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Washington sets ambitious goal: All new cars sold will be electric by 2030

A line of Teslas charge outside a dealership in Littleton, Colo., on Aug. 23, 2020.
David Zalubowski
The Associated Press file
A line of Teslas charge outside a dealership in Littleton, Colo., on Aug. 23, 2020.

In less than a decade, all cars and light-duty vehicles sold in Washington will be powered by electricity, not fossil fuels. That’s the goal set within legislation that has passed the state House and Senate. The 2030 timeline is now part ofa bill that aims to prepare the state for a zero-emissions transportation future. It’s on its way to Gov. Jay Inslee for signing.

The originalClean Cars 2030bill would have mandated the goal. It is instead now a target. But Rep. Nicole Macri (D-Seattle), who was the prime sponsor of the original legislation, says it’s still the most ambitious legislation of its kind passed by any state in the nation. It’s five years ahead of California’s mandate of 2035.

“It does not mean that all cars are going to be electric in the next nine years. It means that as new cars are purchased and registered in Washington state, they will be electric, which sets our timeframe for a transition over several years to 100 percent of zero-emission vehicles in our state,” Macri said.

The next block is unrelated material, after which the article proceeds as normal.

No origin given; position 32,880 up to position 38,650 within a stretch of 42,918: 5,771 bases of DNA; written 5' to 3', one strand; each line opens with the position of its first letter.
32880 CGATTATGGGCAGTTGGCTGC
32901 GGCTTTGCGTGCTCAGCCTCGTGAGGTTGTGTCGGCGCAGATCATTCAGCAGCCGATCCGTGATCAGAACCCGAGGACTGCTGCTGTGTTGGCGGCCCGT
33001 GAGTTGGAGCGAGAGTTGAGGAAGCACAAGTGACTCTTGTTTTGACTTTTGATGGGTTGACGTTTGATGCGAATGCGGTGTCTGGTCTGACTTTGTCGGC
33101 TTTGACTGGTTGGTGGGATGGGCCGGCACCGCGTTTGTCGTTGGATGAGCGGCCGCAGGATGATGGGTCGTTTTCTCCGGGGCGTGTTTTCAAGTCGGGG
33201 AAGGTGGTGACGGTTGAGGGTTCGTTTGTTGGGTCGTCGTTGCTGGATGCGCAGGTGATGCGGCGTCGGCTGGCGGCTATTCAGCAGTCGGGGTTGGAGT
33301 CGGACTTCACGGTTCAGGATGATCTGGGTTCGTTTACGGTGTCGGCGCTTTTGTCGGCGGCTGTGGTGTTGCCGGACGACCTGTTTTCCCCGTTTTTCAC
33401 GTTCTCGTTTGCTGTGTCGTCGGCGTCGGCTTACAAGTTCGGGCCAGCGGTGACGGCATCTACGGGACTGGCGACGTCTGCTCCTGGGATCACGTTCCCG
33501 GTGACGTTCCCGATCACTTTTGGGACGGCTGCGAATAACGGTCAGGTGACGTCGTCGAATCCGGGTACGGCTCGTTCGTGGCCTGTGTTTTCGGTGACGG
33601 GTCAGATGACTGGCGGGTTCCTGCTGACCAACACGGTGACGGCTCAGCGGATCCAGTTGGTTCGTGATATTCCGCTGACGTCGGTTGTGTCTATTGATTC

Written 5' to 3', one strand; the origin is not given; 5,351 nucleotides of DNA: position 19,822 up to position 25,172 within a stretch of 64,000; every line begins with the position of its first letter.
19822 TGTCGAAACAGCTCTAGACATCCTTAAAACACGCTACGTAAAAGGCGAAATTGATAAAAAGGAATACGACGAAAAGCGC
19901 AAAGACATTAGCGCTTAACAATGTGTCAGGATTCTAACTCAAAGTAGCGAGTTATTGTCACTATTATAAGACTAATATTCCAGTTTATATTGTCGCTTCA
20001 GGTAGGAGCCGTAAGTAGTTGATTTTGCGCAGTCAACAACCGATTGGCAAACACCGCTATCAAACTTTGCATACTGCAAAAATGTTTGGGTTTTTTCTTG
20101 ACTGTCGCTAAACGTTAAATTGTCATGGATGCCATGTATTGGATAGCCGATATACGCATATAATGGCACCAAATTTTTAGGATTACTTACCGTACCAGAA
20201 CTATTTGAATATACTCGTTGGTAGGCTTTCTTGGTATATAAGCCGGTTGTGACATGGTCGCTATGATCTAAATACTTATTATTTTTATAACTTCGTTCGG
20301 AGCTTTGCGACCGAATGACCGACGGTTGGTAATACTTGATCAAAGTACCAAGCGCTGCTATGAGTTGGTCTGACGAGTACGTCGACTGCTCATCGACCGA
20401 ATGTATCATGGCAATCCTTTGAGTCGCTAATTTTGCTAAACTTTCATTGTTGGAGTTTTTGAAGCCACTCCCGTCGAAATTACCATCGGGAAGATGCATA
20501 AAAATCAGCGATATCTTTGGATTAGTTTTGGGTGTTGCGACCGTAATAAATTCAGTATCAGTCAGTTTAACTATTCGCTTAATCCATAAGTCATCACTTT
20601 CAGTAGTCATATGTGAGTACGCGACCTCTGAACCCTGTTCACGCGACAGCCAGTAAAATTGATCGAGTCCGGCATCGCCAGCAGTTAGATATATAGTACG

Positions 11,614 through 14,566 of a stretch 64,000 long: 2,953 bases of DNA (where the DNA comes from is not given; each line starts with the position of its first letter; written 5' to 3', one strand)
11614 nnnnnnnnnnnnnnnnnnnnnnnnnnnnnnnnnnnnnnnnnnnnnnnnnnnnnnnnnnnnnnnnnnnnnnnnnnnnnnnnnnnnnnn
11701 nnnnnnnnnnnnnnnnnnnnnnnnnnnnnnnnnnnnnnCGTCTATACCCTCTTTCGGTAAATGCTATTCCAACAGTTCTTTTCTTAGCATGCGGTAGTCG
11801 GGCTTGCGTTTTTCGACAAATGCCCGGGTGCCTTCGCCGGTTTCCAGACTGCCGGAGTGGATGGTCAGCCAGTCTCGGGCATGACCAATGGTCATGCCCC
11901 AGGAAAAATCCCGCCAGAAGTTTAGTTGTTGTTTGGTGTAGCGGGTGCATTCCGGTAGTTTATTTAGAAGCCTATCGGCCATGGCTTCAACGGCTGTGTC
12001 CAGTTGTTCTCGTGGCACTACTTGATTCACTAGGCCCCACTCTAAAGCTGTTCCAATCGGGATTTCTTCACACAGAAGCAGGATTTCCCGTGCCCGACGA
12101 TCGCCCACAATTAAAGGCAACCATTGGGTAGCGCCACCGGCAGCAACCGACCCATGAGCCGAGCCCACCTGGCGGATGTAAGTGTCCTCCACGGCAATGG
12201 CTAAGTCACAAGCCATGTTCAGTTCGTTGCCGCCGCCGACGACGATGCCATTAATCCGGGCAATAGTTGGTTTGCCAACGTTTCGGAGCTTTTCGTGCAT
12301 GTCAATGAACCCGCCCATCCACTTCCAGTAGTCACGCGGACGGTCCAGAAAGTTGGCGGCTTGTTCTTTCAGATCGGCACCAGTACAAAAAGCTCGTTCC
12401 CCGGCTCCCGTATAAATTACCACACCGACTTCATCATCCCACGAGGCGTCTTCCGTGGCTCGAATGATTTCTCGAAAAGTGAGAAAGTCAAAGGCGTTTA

She says bumping up the timeline by just five years will save the state an additional 65 million metric tons of carbon emissions. Transportation is Washington’s largest source of greenhouse gases.

That’s why Matthew Metz, executive director of the environmental nonprofit Coltura, says he will keep fighting for a mandate. But he’s excited to see Washington committing to this timeline.

“It's a really big step forward,” Metz said. “You know, the fact that the state is saying, 'Look, we don't want any more gas cars after 2030. We're basically done with the oil business. We're exiting this relationship that we've had for over 100 years.’ That's important. That's a big deal.”

He says the policy means all state agencies and local governments will work toward the 2030 goal. And it creates certainty for businesses.

“So, like, for example, a real estate developer thinking, ‘Am I going to build electric charging in my apartment building?' And saying, ‘I better, because, you know, this is the state's target to do this. And, people might not be able to park any cars in my apartment building if I don’t.’ So there's a lot of things like this, that this sets in motion,” Metz said.

And he says they all have support from the car industry, with many manufacturers offering more electric models, as well as the Biden administration, which is making electric cars and infrastructure more affordable.

Bellamy Pailthorp covers the environment for KNKX with an emphasis on climate justice, human health and food sovereignty. She enjoys reporting about how we will power our future while maintaining healthy cultures and livable cities. Story tips can be sent to